« Reply #49 on: December 07, 2010, 05:36:20 PM »
^ He's the only one I've read that suggests such a thing.  Regardless, your comment was in response to my post, which did not take St. Clement's position into account at all, so I'm still wondering about why you're "crossing the streams."  The OP asked a history/sociology/anthropology question, and that's what I responded to.
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Offline Shiny

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Re: The T(t)radition of Beards??
« Reply #50 on: December 07, 2010, 08:08:22 PM »
I can't grow a beard for the life of me.
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Offline Papist

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Re: The T(t)radition of Beards??
« Reply #51 on: December 07, 2010, 08:39:41 PM »
I can't grow a beard for the life of me.
I'm with ya there buddy.
"For, by its immensity, the divine substance surpasses every form that our intellect reaches. Thus we are unable to apprehend it by knowing what it is. Yet we are able to have some knowledge of it by knowing what it is not." - St. Thomas Aquinas, Summa contra gentiles, I, 14.

Offline bogdan

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Re: The T(t)radition of Beards??
« Reply #52 on: December 07, 2010, 09:47:30 PM »
As I've said elsewhere: it's compulsory in certain traditions and jurisdictions.
If not able to grow one, you should order one (preferably from Athos of Valaam), called "makariopogon", made of surplus monastic hair, after their annual shearing on the third week of Lent.
Prices can vary according to length and the holiness of the monk who grew the hair out of which the beard was manufactured.
The Great Euchologion provides for this small prayer to be said when putting on this beard:"It is like the precious ointment upon the head, that ran down upon the beard, even Aaron's beard; that went down to the skirts of his garments."


Gold.  :D :D

Offline Papist

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Re: The T(t)radition of Beards??
« Reply #53 on: December 07, 2010, 10:25:45 PM »
1. People automatically assume that anyone bringing up the topic wants to make beards (and/or the subgroup of clergy beards) a matter of dogma or whatever.  IMO, the OP is clearly asking a history question - so people should lighten up on the treatment of the topic as another "Beards are Holiness" routine.

2. There are other threads that address the question of beards from a historical perspective.

Oh I don't worry if it affects anything theological...just wondered why the preference in the East...if it was something the West had chosen to go against, or what. I know it is tradition...jsut wasn't sure of the seriousness of it....sort of silly...but an interesting difference between East and West.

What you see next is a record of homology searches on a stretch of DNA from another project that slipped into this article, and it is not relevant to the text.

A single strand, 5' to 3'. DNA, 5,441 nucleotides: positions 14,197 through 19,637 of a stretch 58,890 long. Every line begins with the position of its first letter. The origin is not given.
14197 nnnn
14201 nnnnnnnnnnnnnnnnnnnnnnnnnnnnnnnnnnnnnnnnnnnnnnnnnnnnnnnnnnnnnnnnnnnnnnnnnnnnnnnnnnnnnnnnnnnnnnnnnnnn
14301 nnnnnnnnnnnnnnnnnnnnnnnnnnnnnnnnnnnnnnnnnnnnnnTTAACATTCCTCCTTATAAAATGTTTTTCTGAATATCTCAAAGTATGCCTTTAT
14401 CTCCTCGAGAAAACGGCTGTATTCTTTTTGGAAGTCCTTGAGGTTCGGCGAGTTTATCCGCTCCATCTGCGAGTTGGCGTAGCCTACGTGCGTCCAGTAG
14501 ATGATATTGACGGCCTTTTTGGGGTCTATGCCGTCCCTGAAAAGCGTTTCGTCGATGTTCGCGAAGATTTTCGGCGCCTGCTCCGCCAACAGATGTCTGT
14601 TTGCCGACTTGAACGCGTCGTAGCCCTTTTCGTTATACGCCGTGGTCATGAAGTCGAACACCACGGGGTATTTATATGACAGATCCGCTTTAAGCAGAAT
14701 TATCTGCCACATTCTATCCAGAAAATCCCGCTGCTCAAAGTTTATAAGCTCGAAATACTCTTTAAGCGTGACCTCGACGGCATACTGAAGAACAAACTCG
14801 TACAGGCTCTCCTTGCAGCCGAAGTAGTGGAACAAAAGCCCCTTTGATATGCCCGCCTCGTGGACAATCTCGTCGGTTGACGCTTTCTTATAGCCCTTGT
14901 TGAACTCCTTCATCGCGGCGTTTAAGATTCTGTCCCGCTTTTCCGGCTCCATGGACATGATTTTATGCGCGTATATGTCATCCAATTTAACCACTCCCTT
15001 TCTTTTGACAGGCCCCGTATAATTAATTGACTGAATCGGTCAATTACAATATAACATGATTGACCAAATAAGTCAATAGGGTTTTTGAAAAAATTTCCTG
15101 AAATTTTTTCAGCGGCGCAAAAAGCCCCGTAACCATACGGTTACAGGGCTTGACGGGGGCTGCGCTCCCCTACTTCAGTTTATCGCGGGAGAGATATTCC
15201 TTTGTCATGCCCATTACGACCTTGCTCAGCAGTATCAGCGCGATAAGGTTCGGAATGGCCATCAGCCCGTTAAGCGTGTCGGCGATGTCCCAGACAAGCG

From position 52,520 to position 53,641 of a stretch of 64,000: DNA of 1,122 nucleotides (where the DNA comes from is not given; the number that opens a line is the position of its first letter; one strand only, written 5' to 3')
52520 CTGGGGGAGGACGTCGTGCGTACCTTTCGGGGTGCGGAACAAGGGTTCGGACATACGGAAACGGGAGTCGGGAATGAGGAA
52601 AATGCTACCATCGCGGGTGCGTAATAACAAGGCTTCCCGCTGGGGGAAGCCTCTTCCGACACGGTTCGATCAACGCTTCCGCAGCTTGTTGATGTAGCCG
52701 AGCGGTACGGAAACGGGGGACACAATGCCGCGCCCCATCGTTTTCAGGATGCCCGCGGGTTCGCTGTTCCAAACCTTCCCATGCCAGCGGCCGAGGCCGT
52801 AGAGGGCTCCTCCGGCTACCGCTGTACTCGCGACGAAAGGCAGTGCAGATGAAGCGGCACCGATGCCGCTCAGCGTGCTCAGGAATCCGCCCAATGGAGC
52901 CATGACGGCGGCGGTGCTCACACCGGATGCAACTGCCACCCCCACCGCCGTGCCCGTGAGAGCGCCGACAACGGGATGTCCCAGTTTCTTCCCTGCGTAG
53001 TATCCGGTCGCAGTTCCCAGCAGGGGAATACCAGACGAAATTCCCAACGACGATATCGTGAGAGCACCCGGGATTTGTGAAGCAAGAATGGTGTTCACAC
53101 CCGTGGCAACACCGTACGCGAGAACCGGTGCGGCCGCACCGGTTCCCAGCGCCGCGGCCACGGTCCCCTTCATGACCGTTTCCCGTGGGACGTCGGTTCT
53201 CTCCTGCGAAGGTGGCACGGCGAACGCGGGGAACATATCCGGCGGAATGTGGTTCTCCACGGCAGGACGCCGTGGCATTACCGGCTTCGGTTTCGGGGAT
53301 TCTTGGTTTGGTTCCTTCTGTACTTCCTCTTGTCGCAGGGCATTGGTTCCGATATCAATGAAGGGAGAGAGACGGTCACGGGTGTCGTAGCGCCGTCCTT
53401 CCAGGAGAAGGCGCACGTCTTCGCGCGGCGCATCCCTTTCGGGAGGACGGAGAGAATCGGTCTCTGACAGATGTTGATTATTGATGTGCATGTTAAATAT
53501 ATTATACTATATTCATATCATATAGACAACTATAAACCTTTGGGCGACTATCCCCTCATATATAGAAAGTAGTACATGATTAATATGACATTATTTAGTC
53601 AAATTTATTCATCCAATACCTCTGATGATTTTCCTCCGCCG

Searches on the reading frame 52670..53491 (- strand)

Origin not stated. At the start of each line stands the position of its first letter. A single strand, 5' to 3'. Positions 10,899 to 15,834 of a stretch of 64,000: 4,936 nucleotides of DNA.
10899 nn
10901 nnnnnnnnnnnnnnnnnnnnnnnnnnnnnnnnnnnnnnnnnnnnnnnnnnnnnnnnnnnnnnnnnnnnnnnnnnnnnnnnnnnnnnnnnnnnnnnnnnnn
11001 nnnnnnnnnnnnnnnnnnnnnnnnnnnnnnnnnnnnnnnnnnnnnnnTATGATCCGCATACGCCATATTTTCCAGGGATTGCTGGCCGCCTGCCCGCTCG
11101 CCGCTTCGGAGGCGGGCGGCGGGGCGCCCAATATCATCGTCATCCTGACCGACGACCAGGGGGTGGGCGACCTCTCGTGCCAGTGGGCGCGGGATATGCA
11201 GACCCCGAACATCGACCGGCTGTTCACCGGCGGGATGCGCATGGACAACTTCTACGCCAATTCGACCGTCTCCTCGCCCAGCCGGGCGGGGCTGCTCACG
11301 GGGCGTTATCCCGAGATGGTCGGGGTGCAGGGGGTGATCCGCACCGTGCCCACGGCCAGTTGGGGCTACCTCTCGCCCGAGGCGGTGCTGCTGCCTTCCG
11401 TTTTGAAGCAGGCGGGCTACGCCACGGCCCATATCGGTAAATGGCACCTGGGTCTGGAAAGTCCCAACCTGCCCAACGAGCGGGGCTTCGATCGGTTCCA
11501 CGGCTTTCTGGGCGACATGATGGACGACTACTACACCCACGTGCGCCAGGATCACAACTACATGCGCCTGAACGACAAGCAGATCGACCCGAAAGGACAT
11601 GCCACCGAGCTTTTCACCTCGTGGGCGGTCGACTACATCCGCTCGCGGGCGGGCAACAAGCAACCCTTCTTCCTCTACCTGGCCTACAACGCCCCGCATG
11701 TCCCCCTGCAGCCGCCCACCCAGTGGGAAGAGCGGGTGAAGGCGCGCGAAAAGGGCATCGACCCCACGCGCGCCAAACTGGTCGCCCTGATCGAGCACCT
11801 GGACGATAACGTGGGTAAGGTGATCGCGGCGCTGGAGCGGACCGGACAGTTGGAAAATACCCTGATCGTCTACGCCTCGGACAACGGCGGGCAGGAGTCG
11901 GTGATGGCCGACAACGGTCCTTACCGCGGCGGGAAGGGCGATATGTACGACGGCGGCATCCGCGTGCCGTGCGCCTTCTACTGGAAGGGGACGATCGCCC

I know that later in Eastern Roman history if you didn't have a beard you were considered either (a) underage (pre-Pubescent), (b) a Eunuch, or (c) a man trying to be effeminate (see (b)).  IMO, after studying Old Roman and New Roman history, it came down to this: In the West, shaving was a sign of being in control, and only barbarians and lunatics had beards; in the East, the beard was part of being a man, and only effeminate men, eunuchs, pre-adolescents, and women were clean-shaven.

Where does that leave men who don't shave but also naturally do not grow all that much facial hair, and therefore don't appear to fall into either category?

Rogaine?

SRSLY?
No
"For, by its immensity, the divine substance surpasses every form that our intellect reaches. Thus we are unable to apprehend it by knowing what it is. Yet we are able to have some knowledge of it by knowing what it is not." - St. Thomas Aquinas, Summa contra gentiles, I, 14.

Offline Father H

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Re: The T(t)radition of Beards??
« Reply #54 on: December 07, 2010, 11:54:01 PM »
Ok...this may be a silly thing to ask, but what is the significance of wearing beards in Orthodoxy? Is it a clergy only thing, or do most laity in Orthodoxy keep a beard as well? I enjoy wearing a beard, but was just wondering if this is part of Orthodoxy for a significant reason, or is just a discipline that has developed over time. Thanks for any feedback.
It is derived from Patristic teaching concerning the preservation and honoring of the form God created us to be in. A number of Fathers said that shaving was a sin because it defaced God's Creation.

Please cite said patristic teaching

Offline Father H

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Re: The T(t)radition of Beards??
« Reply #55 on: December 07, 2010, 11:54:54 PM »
^From one who has a beard (in case one was asking in the mind)